If the comma stays, the "she" is needed. Otherwise, drop the comma. This is one I cannot compromise on. — Amcaja 04:16, 20 January 2006 (UTC)
  • "On those occasions where [when] Ignatz is caught before he can launch his brick, Krazy is left pining for her "l'il ainjil" and wonders where her beloved mouse has gone." "Where" describes locations, not occasions.

I gave this one quite a bit of thought. "Where" is better than "when" because the occasions are not things that occur at a particular time, as in "On those occasions when I go to work..." but rather a particular kind of event, as in "On those occasions where I feel frustrated and alone...". "Where" calls attention to the situation rather than the time.

Disagree on this one. Occasions are events, whether they occur once or several indefinite times. And "occasions where" just does not sound right to my ears.
"Occasions where" or "when" are just fine either way. Andrew Levine 02:52, 20 January 2006 (UTC)
Let's go with "where", then; it's okay with you and it will make me happy. ;) — Amcaja 04:16, 20 January 2006 (UTC)
  • "Public reaction at the time [of Krazy Kat's appearance] was mixed; many [readers] were puzzled by its iconoclastic refusal to conform to comic strip conventions and simple gags." Both changes are for the sake of clarity.

The phrases in brackets break the flow of the sentence without supplying useful information. "At the time of Krazy Kat's appearence" provokes the reaction, well "duh" -- what other time could the public react. Similarly, if not "readers", then who?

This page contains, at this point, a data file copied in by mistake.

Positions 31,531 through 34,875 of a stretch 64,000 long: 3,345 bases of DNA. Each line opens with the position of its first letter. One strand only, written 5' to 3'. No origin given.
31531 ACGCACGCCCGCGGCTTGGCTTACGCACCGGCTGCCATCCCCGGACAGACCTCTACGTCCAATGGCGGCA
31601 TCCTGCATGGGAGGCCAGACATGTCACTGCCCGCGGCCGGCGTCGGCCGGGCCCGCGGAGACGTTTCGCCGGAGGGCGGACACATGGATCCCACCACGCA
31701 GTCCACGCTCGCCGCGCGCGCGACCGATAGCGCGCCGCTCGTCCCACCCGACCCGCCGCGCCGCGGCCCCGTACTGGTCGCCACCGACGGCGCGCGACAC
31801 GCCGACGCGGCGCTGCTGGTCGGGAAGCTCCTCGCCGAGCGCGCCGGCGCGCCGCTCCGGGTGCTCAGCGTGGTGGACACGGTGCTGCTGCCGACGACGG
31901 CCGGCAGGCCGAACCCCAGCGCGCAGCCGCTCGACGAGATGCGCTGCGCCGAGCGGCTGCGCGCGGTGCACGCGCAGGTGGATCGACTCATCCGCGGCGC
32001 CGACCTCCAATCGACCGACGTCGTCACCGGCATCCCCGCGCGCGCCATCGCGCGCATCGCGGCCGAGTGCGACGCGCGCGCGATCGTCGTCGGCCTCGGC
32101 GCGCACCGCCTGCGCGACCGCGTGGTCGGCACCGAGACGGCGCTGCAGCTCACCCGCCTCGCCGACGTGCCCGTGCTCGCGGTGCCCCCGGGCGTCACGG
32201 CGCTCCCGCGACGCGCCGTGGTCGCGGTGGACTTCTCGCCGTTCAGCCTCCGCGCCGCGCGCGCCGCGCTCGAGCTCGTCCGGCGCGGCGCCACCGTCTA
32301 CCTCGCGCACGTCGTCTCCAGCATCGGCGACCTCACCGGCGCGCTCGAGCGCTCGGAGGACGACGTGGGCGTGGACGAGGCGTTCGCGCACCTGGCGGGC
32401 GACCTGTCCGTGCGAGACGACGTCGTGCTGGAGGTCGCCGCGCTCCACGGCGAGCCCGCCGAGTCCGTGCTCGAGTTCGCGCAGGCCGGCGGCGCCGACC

I'll drop the "of Krazy Kat's appearance]. As for the second change, if not readers, then perhaps critics or editors or cartoonists. Also remember that many of our readers are not native English speakers; when we can clarify something without hurting the sentence (and I don't think my additions do), we should.
Using "at the time of KK's appearance" gives the mistaken impression that the strip confused readers when it first appeared, which was not the case. Andrew Levine 02:52, 20 January 2006 (UTC)
Then what's it supposed to mean? That's what I was trying to clarify. Is it at the time the strip ran? I'd still like to see the readers instated, but I'm not married to the idea. — Amcaja 04:16, 20 January 2006 (UTC)